If spouses cannot reach an agreement regarding asset division, then it will first be determined which assets are considered marital assets and which are considered non-marital assets. The judge will then take into consideration whether one spouse contributed significantly more to asset accumulation than the other, indirect economic contributions (i.e., running the household and taking care of the children), each spouse’s contribution to family stability, and whether one spouse significantly contributed to the education and training of the wage-earning spouse.
Spousal use of assets—or dissipation of marital assets—will be considered, as will the value of each spouse’s separate assets, the market and sentimental value of assets, the tax consequences of the asset division, the extent to which asset division could eliminate the need for spousal support, the needs of each spouse, and any other factors the Chancellor deems necessary to consider.
If the divorce is a “fault” divorce - that is, fault is claimed by one spouse against the other - then this could be a (relatively minor) factor when the judge considers the division of marital assets. As with most divorce issues, if you and your spouse can come to an agreement regarding asset division without getting the court involved, you are probably both likely to be happier with the outcome.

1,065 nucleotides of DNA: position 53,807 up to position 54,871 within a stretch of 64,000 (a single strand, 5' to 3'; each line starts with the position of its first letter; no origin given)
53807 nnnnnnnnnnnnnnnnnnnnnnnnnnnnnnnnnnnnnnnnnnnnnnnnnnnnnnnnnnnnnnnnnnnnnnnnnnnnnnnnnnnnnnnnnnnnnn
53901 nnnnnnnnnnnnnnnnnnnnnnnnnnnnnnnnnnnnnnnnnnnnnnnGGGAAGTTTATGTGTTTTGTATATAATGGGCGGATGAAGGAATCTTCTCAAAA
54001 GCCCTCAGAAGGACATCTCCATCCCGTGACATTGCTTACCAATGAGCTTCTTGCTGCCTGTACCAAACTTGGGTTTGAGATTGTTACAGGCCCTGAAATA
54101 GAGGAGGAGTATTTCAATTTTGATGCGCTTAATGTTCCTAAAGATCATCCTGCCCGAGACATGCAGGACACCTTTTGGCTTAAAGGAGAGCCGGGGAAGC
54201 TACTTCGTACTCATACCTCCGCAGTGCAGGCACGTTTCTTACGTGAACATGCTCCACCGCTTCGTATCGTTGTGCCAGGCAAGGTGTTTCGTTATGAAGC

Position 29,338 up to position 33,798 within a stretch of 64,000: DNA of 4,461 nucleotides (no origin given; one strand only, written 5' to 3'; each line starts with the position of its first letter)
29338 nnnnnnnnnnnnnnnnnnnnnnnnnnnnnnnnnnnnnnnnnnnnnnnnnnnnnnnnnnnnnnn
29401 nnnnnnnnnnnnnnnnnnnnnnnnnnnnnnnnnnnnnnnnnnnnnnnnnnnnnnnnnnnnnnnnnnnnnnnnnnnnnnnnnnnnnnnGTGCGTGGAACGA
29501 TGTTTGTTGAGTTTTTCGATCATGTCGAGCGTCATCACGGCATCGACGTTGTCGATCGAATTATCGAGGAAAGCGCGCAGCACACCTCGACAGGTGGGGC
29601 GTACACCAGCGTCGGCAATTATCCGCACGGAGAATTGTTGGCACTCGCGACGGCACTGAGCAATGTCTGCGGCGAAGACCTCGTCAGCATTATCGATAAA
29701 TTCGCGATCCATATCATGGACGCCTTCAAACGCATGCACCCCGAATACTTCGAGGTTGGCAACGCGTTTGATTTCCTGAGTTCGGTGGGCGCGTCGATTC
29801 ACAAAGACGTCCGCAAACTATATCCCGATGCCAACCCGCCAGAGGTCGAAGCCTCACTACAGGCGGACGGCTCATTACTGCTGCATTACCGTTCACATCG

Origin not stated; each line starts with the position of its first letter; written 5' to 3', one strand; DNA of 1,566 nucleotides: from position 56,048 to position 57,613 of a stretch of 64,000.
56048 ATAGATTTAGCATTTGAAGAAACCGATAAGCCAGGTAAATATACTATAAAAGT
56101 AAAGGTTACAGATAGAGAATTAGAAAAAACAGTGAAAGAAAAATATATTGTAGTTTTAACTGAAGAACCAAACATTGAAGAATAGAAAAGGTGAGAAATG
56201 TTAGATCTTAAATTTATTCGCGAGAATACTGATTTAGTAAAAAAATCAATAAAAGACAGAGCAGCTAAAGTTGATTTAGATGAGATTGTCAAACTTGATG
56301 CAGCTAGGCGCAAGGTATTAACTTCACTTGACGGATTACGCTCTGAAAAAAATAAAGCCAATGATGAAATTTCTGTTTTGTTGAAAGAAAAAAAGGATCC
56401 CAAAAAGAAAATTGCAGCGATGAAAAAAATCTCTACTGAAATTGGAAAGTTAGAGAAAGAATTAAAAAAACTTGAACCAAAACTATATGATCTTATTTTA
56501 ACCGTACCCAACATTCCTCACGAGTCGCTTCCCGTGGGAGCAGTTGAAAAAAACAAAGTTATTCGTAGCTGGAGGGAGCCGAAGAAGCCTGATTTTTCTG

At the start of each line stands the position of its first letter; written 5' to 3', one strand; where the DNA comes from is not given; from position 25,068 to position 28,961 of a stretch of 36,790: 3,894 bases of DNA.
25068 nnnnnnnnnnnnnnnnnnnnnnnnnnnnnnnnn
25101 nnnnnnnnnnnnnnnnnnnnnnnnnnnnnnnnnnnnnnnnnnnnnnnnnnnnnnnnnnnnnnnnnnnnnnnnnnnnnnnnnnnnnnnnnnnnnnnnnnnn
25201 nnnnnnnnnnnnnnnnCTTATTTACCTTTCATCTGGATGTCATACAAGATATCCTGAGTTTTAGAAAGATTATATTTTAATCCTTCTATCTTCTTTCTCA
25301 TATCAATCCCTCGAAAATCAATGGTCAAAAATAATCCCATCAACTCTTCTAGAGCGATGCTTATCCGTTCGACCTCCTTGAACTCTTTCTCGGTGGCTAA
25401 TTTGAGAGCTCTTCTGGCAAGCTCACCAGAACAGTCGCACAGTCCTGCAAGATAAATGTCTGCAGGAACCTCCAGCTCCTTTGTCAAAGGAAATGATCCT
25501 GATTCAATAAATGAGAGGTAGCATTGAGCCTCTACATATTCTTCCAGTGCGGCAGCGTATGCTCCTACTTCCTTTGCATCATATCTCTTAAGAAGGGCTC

If there is a financial need, a Mississippi court may award spousal support to one spouse. Spousal support may come as periodic payments, a lump sum, or rehabilitative financial support. Periodic spousal support usually comes in the form of monthly payments for a specific length of time. A lump sum spousal support award comes in a single payment, and rehabilitative spousal support lasts for a specified length of time, allowing the receiving spouse to obtain the necessary skills or education to financially support himself or herself.
The court considers the income and debt of each spouse, the age and health of each spouse, the needs of each spouse, whether there are minor children still living at home, the standard of living for the spouses during the marriage, any fault by either spouse, whether either spouse willfully dissipated assets during the marriage and any tax consequences related to the spousal support award.
Just like most all states in the United States, child custody is based on the best interests of the child. Legal custody allows a parent to make decisions regarding the welfare of the child and physical custody refers to which parent the child primarily lives with.
Both parents could share legal custody, making decisions regarding religion, education and health together while one parent has primary physical custody and the other has visitation. Or one parent could have both legal and physical custody. In rare cases, no visitation or supervised visitation could be awarded to one parent, but in most cases the court considers it to be in the best interests of the child to have continual contact with both parents. If a judge must determine custody, he or she will consider the following factors: